Director Mike Mills is back with another beautifully crafted, family-centred story. As tender as it is wounding, C’mon C’mon brings black-and-white cityscapes in line with moving conversations and relational love, looking to the future while mining the past.
C’mon C’mon is a dream-like, drifting and unapologetically humanist film. An invitation into familial restoration—past, present and future—it is a film in which memories, painful and proud, are at the foreground of everything that takes place. Whereas director Mike Mills’ previous films, Beginners and 20th Century Women, centred on relationships with his father and mother, C’mon C’mon is an ode from the director to his child. A stunning meditation on all the things that come into your life when you try to look after another little person, the film is about the burden of responsibility but also the beauty of it.
For a film that blends its tenses, Mills describes C’mon C’mon unashamedly as a “post-2016 film”—a work of art rooted concretely in time. The spectre of Trump loomed over the creation of the film and is a ghost that continues to haunt this generation’s perceptions of society. The minimal plot follows Johnny (Joaquin Phoenix), a radio journalist, whose job it is to interview young people across Los Angeles, Oakland, New York, Detroit and New Orleans. He asks them one question in particular, “When you think of the future, what do you imagine it’ll be?”. When his torn sister, Viv (Gaby Hoffmann), explains that she must look after her partner Paul (Scoot McNairy), who desperately needs care, Johnny offers to support his nephew Jesse (Woody Norman). Johnny, the oft question master, is forced to reason with his own lack of answers and his refusal to take responsibility for his countless actions and inactions, past and present.
At the heart of each of Mills’ films is an invitation disguised as a whisper. He uses frames within frames, moving in through doorways, mirrors and windows, as we enter and observe wrestling, relationships and movements of the mind. Mills is consciously influenced by the great humanist filmmakers, champions of a people-centred approach, and the film retains the playfulness of Yasijuro Ozu’s Good Morning and the surgical precision of Jørgen Leth’s The Perfect Human. What is most impressive is how C’mon C’mon moves between modes of expression—a collage of documentary, narrative, art house and convention—the product of a conversation, a divine dance, between different components of filmmaking. It doesn’t take sides.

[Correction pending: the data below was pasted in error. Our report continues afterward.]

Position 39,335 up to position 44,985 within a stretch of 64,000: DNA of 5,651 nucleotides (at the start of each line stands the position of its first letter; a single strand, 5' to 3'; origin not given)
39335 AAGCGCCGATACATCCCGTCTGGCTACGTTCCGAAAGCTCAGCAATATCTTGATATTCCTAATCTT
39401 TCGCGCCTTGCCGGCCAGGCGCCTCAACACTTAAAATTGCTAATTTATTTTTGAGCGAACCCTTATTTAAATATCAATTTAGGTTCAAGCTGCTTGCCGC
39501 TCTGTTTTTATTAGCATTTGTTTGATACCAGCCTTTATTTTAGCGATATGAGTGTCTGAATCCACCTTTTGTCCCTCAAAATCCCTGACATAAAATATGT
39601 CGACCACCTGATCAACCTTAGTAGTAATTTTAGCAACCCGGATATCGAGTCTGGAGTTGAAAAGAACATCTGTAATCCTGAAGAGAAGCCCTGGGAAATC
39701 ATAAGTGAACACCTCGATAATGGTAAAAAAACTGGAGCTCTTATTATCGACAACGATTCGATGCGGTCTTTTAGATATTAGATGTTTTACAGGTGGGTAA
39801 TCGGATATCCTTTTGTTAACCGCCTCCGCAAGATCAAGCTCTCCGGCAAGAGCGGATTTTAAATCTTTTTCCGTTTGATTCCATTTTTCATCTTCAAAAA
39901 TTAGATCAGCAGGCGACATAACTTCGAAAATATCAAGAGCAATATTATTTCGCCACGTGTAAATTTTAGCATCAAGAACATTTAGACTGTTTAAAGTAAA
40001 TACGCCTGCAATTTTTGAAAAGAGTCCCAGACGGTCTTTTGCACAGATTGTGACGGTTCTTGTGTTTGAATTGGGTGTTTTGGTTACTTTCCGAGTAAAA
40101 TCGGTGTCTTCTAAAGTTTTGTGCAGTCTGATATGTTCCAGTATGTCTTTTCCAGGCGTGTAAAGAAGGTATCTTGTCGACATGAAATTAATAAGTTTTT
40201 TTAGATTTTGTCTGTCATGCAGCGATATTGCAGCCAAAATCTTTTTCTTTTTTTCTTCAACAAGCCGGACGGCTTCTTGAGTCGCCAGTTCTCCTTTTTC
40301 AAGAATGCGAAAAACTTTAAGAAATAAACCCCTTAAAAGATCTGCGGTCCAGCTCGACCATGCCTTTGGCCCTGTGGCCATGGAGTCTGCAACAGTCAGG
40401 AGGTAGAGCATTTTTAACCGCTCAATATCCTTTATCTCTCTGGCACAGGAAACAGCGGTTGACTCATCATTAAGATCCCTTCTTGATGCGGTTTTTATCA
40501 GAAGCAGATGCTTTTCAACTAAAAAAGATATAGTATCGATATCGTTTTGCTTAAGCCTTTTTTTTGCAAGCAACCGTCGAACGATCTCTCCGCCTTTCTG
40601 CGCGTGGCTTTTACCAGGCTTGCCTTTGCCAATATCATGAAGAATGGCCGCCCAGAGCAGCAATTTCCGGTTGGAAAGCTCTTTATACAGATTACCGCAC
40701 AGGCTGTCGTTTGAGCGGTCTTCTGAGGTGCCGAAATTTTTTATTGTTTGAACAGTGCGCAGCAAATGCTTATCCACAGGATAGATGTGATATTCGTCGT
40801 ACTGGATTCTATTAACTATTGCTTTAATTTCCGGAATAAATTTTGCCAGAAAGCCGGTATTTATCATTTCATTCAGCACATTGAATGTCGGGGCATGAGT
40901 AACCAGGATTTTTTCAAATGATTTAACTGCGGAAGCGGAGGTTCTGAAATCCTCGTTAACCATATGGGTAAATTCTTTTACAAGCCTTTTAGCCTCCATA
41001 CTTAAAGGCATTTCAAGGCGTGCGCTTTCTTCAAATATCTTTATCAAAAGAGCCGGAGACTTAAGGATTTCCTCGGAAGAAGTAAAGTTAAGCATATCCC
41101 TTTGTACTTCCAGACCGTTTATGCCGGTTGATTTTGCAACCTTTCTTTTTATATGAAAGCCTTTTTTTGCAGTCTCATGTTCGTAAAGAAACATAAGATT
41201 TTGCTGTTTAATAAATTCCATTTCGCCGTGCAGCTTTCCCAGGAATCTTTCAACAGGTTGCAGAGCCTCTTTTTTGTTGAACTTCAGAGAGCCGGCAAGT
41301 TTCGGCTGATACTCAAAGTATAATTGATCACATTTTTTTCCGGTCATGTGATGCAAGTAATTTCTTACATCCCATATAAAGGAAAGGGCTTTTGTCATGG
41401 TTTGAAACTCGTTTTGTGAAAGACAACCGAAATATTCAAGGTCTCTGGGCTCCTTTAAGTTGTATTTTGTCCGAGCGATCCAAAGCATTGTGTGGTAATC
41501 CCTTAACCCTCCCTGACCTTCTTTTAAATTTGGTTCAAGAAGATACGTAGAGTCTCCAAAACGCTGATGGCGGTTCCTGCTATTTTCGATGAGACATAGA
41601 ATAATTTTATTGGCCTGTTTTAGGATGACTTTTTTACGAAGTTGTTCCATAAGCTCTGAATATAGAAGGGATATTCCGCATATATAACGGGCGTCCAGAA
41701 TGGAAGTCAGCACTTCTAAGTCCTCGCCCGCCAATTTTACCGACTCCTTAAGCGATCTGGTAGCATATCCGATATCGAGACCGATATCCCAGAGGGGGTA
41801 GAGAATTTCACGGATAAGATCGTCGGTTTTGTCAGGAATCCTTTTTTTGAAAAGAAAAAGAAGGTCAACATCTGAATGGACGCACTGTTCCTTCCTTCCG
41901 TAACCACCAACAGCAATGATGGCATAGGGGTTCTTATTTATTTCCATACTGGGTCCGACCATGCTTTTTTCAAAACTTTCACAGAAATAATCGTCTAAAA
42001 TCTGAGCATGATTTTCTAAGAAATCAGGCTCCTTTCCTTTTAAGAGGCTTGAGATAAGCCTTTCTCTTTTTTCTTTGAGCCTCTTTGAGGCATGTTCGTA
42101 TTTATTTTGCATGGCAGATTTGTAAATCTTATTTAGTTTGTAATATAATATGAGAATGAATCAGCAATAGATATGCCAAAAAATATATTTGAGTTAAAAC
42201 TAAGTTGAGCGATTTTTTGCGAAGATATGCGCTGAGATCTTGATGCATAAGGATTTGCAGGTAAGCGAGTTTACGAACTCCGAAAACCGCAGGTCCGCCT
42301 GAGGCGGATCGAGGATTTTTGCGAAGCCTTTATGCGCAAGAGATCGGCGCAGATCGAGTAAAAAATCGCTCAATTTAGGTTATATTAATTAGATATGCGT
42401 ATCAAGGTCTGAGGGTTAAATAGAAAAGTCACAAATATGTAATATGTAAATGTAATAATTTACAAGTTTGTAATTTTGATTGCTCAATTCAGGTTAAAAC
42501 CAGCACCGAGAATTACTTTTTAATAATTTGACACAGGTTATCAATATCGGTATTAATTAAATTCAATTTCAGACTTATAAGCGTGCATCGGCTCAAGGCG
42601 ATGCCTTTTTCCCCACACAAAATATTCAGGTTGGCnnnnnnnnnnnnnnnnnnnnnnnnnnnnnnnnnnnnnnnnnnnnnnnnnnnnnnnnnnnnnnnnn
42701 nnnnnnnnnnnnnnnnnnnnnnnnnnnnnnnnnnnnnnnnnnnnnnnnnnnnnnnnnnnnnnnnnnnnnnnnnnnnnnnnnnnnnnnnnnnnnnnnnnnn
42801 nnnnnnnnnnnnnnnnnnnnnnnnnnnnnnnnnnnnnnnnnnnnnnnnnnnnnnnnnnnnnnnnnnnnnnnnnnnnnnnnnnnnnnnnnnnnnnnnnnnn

Mills is a genius when it comes to sketching subtle, sentimental moments. Contrary to the way Aaron Sorkin is lauded for his escalating, symphonic use of dialogue, Mills ransacks you with silent truths, using out of sync, even slurring, sounds and words that bleed beautifully from scene to scene. This technique, married with the restrained black-and-white cinematography, creates soft city dreamscapes brimmed with potential. The film is disorienting enough to force you to focus, without being so disorienting that the disorientation itself becomes the focus. It is a drawing, not a portrait, designed to be quick, ephemeral and unfolding.
C’mon C’mon reminds us of the cost of moments we can’t even remember, and the imperfections of those we do.
Much has been written, and deservedly so, about the main relationship between Johnny and Jesse. Joaquin Phoenix further cements himself as one of the greatest and most versatile actors of his generation and Woody Norman brings so much more than precociousness to his role. But the film hinges on the character of Viv. What Gaby Hoffmann achieves in relatively minimal screen time, the majority of which is conducted over the phone, is astounding. Quite simply, the film does not work if we don’t believe her rationale, empathise with her pain, feel the tears of her heart and see the tears on her cheeks. Most of Johnny and Viv’s scenes together were shot right up front, helping to cultivate a very real relationship between the actors, and their separation feels palpable. When Johnny is blindsided by a conversation about Viv’s past, his incoherent stumbling only exemplifies the distance between them and the scale of the healing to come.
Mills said, when filming C’mon C’mon, that he “wanted to be a visitor, not a tourist”. In doing so, he has created the kindest, least antagonistic film of 2021. He makes use of a respectful and unimposing camera. There is freedom in which each young person is treated as sacred, as deserving of a film in and of themselves. The use of intertextuality, quite literally referencing other works of literature on screen, has wrongfully been labelled as pretentious. In fact, it is another example of Mills’ egoless approach to his craft. His collaborative and decentring philosophy is rooted in his belief in the fragmentary and meagre nature of memories. They are slippery and changing; the more you look at them the more you can’t see them. C’mon C’mon reminds us of the cost of moments we can’t even remember, and the imperfections of those we do.
C’mon C’mon is an accomplishment of empathy, patient and powerful in equal measure. The painful and complicated portrayal of family relations intertwines sublimely with real-life documentary footage to lovingly enrapture the viewer in a collage of dreams, fears and memories.
Words by Ben Thomas
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